When companies incur tax losses, they can utilise them to offset against future profits. The Shareholder Continuity rules disallow these losses to be carried forward into future income years when there has been a change in shareholding by more than 51% from the income year the tax loss was first incurred to the income year in which the tax loss is being recognised.
A breach of more than 51% shareholder continuity under section IA 5 of the Income Tax Act 2007 (“the Act”) limits a company’s ability to carry forward tax losses into future periods. With the introduction of a new test under section IB 3 of the Act, a company is able to offset current and future profits by utilising prior period losses despite breach in shareholder continuity as long as they meet the requirements of the new test.
Prior to the business continuity test, a change in shareholding of more than 51% would result in the forfeiture of a company’s losses. This straight cut rule has limited a business’s potential to introduce major equity injections or change in entire ownership to boost the economic efficiency and scale of the business.
With the introduction of the ‘Business Continuity’ test for the 2020 – 2021 income year, many businesses are permitted a major change in ownership and still receive the benefit of utilising prior period losses. This has opened the market up for businesses who seek significant equity funding without sacrificing historical tax losses. However, it is important to understand how this test works, the mechanisms in place and its limitations.
The business continuity test criterion indicate that post a change in major shareholding, the business must continue to operate in the same or similar manner it did prior to the shareholding change. There is a 5-year limit ending on the last day of the income year in which the ownership continuity breach occurred. The following transformations in a business post-shareholding change are acceptable:
- Increase in efficiency.
- Response to advances in technology.
- The scale of the business, including accessing different markets.
- Product or service range (excluding land), by either:
- Withdrawing unprofitable products or services.
- Adding new products or services that are related to those already being produced.
There are two types of companies excluded from the new test. These are:
Businesses in this sector with losses which mainly arise from writing off bad debt are excluded from the 5-year limit. This is to ensure no major shareholding change is allowed to utilise the losses that arise from bad debts in the ordinary course of business.
Mineral Mining Companies
The business continuity test does not apply to mineral mining companies. They must follow the shareholder continuity test.
The following examples help illustrate the legislative applications of the new business continuity test which could apply to your company.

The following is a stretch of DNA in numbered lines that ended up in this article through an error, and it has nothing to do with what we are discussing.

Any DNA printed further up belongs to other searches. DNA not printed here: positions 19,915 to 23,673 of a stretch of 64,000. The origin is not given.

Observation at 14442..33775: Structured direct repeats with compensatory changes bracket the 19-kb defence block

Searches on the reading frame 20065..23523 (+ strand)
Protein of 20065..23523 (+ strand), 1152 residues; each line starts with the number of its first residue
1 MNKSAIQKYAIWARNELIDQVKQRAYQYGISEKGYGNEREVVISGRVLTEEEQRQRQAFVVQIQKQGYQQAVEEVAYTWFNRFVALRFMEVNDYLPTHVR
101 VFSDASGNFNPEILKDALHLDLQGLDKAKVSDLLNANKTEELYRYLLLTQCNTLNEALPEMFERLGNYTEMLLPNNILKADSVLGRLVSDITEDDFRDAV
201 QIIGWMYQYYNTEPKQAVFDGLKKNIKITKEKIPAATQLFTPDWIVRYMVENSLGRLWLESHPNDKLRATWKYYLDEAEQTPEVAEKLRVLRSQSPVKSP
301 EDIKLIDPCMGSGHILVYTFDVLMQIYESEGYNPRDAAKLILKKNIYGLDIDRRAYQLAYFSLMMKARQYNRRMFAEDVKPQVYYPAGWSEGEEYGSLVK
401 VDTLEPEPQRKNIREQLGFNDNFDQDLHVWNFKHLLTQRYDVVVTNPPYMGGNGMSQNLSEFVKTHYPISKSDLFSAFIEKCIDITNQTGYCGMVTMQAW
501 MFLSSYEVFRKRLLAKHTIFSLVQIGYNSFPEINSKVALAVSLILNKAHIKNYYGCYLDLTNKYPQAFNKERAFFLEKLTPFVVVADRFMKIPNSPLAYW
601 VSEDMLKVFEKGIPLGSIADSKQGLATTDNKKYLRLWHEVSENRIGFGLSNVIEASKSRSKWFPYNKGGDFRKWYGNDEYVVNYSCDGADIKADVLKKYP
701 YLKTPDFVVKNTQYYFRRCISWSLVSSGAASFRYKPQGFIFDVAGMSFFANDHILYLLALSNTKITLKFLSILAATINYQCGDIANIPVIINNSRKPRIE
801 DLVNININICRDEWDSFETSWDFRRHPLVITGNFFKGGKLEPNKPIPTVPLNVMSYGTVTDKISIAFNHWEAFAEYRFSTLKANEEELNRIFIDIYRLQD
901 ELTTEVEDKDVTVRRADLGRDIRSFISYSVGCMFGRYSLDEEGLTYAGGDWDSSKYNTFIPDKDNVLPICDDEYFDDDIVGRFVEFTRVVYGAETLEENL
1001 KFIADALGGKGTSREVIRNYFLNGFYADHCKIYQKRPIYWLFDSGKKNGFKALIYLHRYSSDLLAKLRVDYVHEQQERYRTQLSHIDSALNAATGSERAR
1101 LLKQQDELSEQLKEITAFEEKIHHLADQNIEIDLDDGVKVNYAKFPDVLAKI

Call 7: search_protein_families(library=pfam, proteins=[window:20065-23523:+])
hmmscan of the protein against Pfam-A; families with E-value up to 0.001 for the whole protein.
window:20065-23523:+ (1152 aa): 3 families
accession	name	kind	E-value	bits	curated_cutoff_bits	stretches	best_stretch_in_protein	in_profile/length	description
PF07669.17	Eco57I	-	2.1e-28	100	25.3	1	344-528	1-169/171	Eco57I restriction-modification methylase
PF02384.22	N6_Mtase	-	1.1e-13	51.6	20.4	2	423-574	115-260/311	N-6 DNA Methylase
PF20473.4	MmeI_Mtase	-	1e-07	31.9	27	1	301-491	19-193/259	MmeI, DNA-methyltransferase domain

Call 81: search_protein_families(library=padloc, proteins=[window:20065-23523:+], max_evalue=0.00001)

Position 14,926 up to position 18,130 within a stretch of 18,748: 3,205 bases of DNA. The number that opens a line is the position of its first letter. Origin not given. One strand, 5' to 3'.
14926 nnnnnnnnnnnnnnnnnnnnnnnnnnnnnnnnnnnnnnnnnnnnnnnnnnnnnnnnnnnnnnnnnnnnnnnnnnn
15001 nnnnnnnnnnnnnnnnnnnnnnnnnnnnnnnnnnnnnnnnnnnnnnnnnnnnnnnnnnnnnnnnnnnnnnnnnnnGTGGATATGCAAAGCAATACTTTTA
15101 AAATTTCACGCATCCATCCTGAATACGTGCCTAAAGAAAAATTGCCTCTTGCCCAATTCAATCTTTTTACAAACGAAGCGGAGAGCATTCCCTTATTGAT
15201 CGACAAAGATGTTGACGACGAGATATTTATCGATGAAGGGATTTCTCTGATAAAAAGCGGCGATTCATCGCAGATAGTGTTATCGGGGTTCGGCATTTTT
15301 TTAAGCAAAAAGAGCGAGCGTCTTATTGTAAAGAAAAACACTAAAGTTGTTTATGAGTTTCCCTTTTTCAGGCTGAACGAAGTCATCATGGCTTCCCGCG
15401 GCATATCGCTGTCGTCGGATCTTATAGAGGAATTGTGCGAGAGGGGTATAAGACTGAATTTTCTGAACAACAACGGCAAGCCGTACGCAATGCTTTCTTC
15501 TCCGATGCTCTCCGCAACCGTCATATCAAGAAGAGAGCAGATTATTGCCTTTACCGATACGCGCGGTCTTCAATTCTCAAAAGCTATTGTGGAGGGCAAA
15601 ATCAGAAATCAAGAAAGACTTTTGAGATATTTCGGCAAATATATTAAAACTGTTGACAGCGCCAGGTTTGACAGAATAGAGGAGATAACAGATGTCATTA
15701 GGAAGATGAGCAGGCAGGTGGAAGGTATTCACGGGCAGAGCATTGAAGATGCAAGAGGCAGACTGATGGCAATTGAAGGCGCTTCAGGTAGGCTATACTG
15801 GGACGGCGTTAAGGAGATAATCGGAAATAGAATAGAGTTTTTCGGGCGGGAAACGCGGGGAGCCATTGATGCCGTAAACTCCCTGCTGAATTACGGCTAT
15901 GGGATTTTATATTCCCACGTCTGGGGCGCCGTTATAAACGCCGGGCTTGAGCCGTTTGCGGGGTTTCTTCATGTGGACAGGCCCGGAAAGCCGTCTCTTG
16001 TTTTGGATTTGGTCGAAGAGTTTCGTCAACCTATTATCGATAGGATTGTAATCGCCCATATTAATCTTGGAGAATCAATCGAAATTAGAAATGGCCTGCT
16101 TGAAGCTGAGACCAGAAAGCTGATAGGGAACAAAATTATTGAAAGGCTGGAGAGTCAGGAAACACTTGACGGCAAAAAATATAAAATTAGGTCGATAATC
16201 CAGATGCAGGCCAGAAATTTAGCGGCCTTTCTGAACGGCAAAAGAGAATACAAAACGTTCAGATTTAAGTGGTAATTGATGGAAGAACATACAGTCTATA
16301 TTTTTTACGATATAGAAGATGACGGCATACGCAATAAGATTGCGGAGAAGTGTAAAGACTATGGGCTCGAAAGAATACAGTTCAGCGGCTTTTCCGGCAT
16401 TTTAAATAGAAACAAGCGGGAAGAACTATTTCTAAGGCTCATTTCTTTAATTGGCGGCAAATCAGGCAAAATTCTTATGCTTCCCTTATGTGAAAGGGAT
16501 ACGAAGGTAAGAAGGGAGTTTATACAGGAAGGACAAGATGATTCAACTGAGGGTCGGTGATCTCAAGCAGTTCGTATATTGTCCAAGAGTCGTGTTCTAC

Display NZ Limited (Display NZ) sells monitors to NZ businesses. They have been in business for the past 5 years since 2017. In the first 3 years of business, they incurred the following losses: 2018: $350,000, 2019: $200,000, 2020: $150,000. In 2021 and 2022 they generated a profit of $175,000 and $200,000 respectively. They are looking for a new business partner to join their venture.
Tech NZ Limited (Tech NZ) has approached Display NZ to collaborate as both companies are in the same industry, with a proposed acquisition of 60% ownership of Display NZ. Display NZ is positive that with Tech NZ’s logistical network, this deal has the potential to grow Display NZ’s business exponentially. They have engaged Bellingham Wallace on the tax implications of their prior period losses.
The above example highlights that this share acquisition breaches the shareholder continuity test as there is a shareholding change greater than 51%. However, we may apply the new business continuity test as the proposed acquisition of Display NZ by Tech NZ meets the requirements of “increase the scale of the business/increase in efficiency”. Display NZ is neither a Finance nor Mineral Mining company. The shareholders have indicated that there is no intention to change the product range nor radically change industry offerings. Based on the facts above, we can conclude that this acquisition will not impact the ability for the Display NZ to carry forward its historical losses to future periods.
It should be noted that the business continuity test is a subjective test and should be assessed along with the facts of each scenario.
Want to know more about how the new test affects your business and its future tax position? Get in touch with the team at Bellingham Wallace where we will go over the new continuity test and how it applies to your situation.
Author – Rukesh Chelliah